Hydrogen Peroxide Gel

Hydrogen peroxide gel is a way to get hydrogen peroxide to stick. For example, you can use peroxide gel to stick on a cut on your leg, or to stick on to the skin on a horse’s neck.

A finger of a foot is easy enough to soak in hydrogen peroxide. But, a neck or a thigh is not so easy to soak in peroxide. So, that is where gel is useful, if you need the peroxide to stay on for longer.

This page includes a recipe for 3% hydrogen peroxide gel, and info about Zim’s hydrogen peroxide gel – which you can buy if that seems easier to you.

Why a sticky peroxide gel?

Sometimes there are applications where peroxide would work well, but liquid really won’t do well, because it won't stay on long enough for some jobs.

You can soak your finger in peroxide, but it’s hard to soak your neck in peroxide, or your ear. A gel form of peroxide is one way to get around this. It is easy to glob a bit of peroxide gel on your neck or your ear. You may even want to use it on your finger instead of soaking your finger. Gel gives you another option.

Hydrogen peroxide works over time. If you put peroxide on a cut on your finger, it will be in contact with the cut for a short time. The liquid will run off, or will dry. In some cases this will be the right amount of time, but it is not long. The peroxide will have some effect, but only during the time of contact. If you put hydrogen peroxide gel on the same cut, it will be in contact for a much longer time. The gel doesn’t roll off, it is gunky, so it stays on much longer.

The longer peroxide is in contact, the longer it is working. How “strong” peroxide is depends on both the concentration of the peroxide (for example “3%”) and how long it is in contact. You don't want the gel to stay on longer than it is needed, but you do want it to stay on long enough to disinfect.

I’m wondering if hydrogen peroxide gel might also be useful for cleaning some kinds of objects, but I haven’t tried it. Maybe for a moldy statue? Or shower walls. Although you could soak a moldy statue in liquid hydrogen peroxide, it would be really difficult – it would take a lot of peroxide and a huge container of some kind. Not easy. A gel might be an option. Another option would be scrubbing it with sodium percarbonate paste, which I think I would try first….

Concentrated hydrogen peroxide is diluted when you add the sticky ingredients

Hydrogen peroxide gel is made by taking concentrated hydrogen peroxide and mixing it with sticky stuff. The peroxide gets diluted (because you are mixing it with sticky stuff). It’s a bit like mixing concentrated peroxide with water, but, instead of turning it into a diluted liquid, we are turning it into a diluted gel. The mixing proportions are the same as with water – 1 part 35% hydrogen peroxide mixed with 11 parts other ingredients will yield a 3% hydrogen peroxide mixture. Here’s more about diluting concentrated peroxide with water.

Recipe for hydrogen peroxide gel

The ingredients and proportions in this recipe are adapted from the booklet “Hydrogen Peroxide” by Conrad LeBeau. I’ve rewritten the directions, but kept the proportions of aloe vera gel and glycerin the same.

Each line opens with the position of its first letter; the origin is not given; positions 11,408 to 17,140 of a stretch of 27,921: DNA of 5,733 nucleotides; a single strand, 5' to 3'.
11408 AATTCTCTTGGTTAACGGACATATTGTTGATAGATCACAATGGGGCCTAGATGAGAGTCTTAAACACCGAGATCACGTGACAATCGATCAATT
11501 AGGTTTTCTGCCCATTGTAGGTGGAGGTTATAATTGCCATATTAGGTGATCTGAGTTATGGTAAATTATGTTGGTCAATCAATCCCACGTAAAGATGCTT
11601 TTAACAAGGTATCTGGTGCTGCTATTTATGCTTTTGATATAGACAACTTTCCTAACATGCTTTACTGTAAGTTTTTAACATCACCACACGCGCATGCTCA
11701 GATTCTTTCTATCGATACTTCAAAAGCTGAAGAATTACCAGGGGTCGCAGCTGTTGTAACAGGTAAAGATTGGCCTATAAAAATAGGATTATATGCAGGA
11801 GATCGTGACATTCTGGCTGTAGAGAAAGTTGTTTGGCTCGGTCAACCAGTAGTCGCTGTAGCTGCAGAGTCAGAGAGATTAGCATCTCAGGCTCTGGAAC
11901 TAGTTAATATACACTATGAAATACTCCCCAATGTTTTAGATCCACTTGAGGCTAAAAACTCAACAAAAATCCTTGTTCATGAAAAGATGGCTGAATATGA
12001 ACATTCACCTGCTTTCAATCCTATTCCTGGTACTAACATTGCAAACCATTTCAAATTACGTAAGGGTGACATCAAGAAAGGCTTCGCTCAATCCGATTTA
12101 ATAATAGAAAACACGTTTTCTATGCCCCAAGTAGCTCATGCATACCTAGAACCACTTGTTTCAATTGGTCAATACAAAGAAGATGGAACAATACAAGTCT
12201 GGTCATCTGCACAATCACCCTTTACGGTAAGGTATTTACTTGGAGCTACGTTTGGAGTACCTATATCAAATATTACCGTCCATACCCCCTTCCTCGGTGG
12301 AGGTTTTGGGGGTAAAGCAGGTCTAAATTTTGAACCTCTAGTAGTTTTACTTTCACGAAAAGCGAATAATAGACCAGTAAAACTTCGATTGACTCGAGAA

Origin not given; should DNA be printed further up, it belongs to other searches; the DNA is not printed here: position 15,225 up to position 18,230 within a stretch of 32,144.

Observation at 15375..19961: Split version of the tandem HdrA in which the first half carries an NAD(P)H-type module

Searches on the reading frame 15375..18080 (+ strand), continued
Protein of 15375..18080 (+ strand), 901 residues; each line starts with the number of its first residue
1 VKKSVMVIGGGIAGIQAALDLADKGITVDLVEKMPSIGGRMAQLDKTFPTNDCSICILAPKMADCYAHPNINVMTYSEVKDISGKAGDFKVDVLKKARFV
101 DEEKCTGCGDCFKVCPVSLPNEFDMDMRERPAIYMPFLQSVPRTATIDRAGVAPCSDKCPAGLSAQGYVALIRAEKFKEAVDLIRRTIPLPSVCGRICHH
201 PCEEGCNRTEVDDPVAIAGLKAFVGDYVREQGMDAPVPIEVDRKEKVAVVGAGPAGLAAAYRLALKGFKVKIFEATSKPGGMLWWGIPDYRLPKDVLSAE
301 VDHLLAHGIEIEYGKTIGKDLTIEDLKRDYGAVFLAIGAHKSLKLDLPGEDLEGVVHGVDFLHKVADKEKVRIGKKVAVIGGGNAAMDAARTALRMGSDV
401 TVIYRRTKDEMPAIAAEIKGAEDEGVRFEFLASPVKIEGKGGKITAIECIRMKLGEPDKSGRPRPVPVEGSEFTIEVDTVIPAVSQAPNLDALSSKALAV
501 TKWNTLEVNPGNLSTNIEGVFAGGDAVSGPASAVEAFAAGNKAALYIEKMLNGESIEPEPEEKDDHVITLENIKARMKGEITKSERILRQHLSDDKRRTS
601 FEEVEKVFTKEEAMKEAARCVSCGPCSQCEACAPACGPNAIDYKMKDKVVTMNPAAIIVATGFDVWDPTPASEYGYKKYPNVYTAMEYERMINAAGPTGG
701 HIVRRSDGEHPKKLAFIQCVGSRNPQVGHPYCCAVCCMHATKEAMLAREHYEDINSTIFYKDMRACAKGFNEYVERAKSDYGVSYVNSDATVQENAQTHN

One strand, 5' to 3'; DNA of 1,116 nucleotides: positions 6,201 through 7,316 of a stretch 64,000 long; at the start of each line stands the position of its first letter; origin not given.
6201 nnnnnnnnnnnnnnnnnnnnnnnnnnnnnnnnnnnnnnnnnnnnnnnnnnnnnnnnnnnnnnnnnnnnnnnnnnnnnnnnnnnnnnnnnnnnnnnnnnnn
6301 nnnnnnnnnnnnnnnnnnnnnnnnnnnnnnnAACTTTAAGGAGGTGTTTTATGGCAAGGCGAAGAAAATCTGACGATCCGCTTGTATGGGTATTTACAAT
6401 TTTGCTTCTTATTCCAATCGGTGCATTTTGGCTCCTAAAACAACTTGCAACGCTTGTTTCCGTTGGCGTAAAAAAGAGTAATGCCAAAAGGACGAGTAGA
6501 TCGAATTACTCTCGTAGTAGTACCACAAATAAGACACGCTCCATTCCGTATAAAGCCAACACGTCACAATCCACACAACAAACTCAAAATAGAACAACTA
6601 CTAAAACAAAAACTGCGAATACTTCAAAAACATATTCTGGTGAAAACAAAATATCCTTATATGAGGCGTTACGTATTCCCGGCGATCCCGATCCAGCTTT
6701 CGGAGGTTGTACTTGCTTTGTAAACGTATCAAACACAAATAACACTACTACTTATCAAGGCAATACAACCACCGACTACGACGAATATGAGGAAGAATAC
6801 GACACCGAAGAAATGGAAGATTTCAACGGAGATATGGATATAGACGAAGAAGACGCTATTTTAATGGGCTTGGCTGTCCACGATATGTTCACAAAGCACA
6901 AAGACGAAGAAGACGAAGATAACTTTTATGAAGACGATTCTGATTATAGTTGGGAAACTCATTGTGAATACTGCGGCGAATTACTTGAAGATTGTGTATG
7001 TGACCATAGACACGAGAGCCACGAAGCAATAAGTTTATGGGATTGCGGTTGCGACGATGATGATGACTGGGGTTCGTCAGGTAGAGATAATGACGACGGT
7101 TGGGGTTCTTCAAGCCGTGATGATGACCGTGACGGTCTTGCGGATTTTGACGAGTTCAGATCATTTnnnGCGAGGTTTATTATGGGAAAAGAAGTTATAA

• 1 and ½ cups plain aloe vera gel (available at some drug stores). This should be a thick paste, and should NOT the thinner liquid aloe vera liquid that people drink.
  • 1/3 cup glycerin (available at some drug stores?)
  • 2 tablespoons plus 2 teaspoons 35% food grade hydrogen peroxide
  • clean jars with lids
  • labels

Mix together 1 and 1/2 cups of plain aloe vera gel and 1/3 cup of glycerin in a bowl. After they are blended, add 2 tablespoons plus 2 teaspoons of 35% hydrogen peroxide. (Using 2 and ½ tablespoons of 35% hydrogen peroxide is close, and so is 3 tablespoons.)

Continue to stir the mixture. It will become thin and liquidy for a while. Keep stirring and it will thicken. Scrape the sides of the bowl, so that everything is well mixed.

Scoop the mixture into clean jars, and label them “3% hydrogen peroxide gel”.

Note: the total volume of the ingredients is 2 cups. Mixing 1 part 35% peroxide with 11 parts of the other ingredients makes the mixture 3% hydrogen peroxide. (Making 3% liquid peroxide is also done by mixing 11 parts water to 1 part 35% peroxide.)

Keep refrigerated if you will be storing it for a long time. It’s fine to keep some at room temperature. Keep the jar covered, or it will dry out!

If you wish, you can adjust the amount of glycerin to make the gel stickier (and decrease the aloe vera). You can also reduce the amount of hydrogen peroxide to make a 1% or 2% gel.

Zim’s Hydrogen Peroxide crack creme gel

If you’d rather just buy some peroxide gel, you’re in luck. Zim’s crack crème with hydrogen peroxide is 3% hydrogen peroxide, and 97% “inert ingredients”.

Zim’s crack creme comes in several types. (If you see it in a store, be sure to get the one that says “hydrogen peroxide”. Don’t assume that “Zim’s Crack Creme” has hydrogen peroxide in it – there are other kinds.)

  • Do not to use hydrogen peroxide on deep or serious wounds. Doing so is dangerous. (This applies to people and all types of animals.)
  • Use of peroxide on cuts which are not infected is a point of disagreement. Some sources say that this can delay healing or increase scarring
  • Hydrogen peroxide can sting. Be especially cautious if you are using it on an animal or a child. You can use a weaker gel (like 1%), for example.

Return from using hydrogen peroxide gel to the home page for using hydrogen peroxide

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